A: That’s an interesting question because, on the surface, Bitter Melon appears to perpetuate a stereotype. My protagonist is a straight-A overachiever and her mother is a Tiger Mom. No Asian-American reader could say, ‘Gee, I’ve never met one of those!’ I’m not seeking to eliminate a stereotype because all stereotypes are based on a seed of truth. Rather, I want to flesh out the stereotype in a three-dimensional portrayal that gives dignity and life to my characters and the groups they represent.

I want my readers to identify with my characters and feel compassion for them, regardless of their backgrounds. On a separate yet related subject, I would like to add that I really love the cover of Bitter Melon. It was important to me that the cover treatment was contemporary and non-stereotypical. In addition to being both, the cover is also gorgeous!

Q: Describe your writing process.
A: I’m a poor multi-tasker, so one thing I’ve learned is to focus on one task at a time and not to do two things at once that will conflict with one another. When I’m generating material, I make an effort not to edit while I’m writing. For example, I’ll give myself freedom to describe the same thing three times in a row, knowing that I can go back later and choose the description that works best. The same holds true for dialogue, whole scenes, and sometimes whole drafts. Later, I can review my manuscript with the mindset of an editor with a surgical knife and tape.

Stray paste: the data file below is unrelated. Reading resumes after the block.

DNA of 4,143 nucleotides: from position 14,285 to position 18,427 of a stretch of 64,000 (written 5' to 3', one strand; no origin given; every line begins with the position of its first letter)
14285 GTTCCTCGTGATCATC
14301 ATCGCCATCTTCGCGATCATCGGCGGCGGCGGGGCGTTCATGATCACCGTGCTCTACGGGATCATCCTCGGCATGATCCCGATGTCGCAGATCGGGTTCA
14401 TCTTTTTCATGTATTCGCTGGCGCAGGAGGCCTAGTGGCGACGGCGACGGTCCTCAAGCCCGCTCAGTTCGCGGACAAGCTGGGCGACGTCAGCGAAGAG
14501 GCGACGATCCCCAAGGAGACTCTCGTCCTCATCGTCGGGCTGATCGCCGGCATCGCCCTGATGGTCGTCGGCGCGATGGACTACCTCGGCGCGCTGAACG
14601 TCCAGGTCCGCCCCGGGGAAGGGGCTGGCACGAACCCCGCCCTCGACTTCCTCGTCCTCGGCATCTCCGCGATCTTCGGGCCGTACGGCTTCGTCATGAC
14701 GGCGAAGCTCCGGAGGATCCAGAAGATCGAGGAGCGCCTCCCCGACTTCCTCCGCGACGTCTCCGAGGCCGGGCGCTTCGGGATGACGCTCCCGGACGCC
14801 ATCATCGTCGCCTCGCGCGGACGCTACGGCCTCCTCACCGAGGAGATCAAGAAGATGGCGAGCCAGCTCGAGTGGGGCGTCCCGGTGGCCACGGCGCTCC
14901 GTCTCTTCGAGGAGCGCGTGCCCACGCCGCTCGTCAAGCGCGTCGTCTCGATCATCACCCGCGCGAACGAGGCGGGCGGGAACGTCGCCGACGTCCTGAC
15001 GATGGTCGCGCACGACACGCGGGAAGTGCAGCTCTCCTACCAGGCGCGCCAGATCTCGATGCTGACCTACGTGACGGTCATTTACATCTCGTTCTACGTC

Another lesson I’ve learned about my writing process is that I can’t be creative unless I’m relaxed. My ideas come from very unlikely sources and in unlikely forms. In order to receive those ideas, my focus has to be open. When I’m putting pressure on myself to produce or to solve a problem, or when my lifestyle is hectic and demanding, I freeze up and my focus narrows. That’s bad for writing. As I read this, I’m noticing what a tense person I am, and maybe that explains why I have only one book out so far. So I guess I need to improve in that department!

Q: What topics do you think Asian-American writers should talk about that needs more awareness?
A: Asian-Americans are probably the most under-represented group in the media. This is slowly improving, but it is still an issue. The problem is partly institutional. ‘Multicultural’ is considered a genre, like ‘paranormal’ or ‘action-thriller,’ only less lucrative. Another contributing factor is cultural. Asians are generally discouraged by their families from pursuing the arts because they aren’t lucrative. I am not an expert on these matters, so I don’t have solutions to these problems, but certainly these are issues worth discussing.

Q: What’s next for you?
A: Once the publicity for this book dies down, I am looking forward to spending time with my family, getting some rest, and doing the activities I used to enjoy that kept me inspired, like reading, watching movies, gardening, and hiking. I need to fertilize my creative soil before I can grow another book!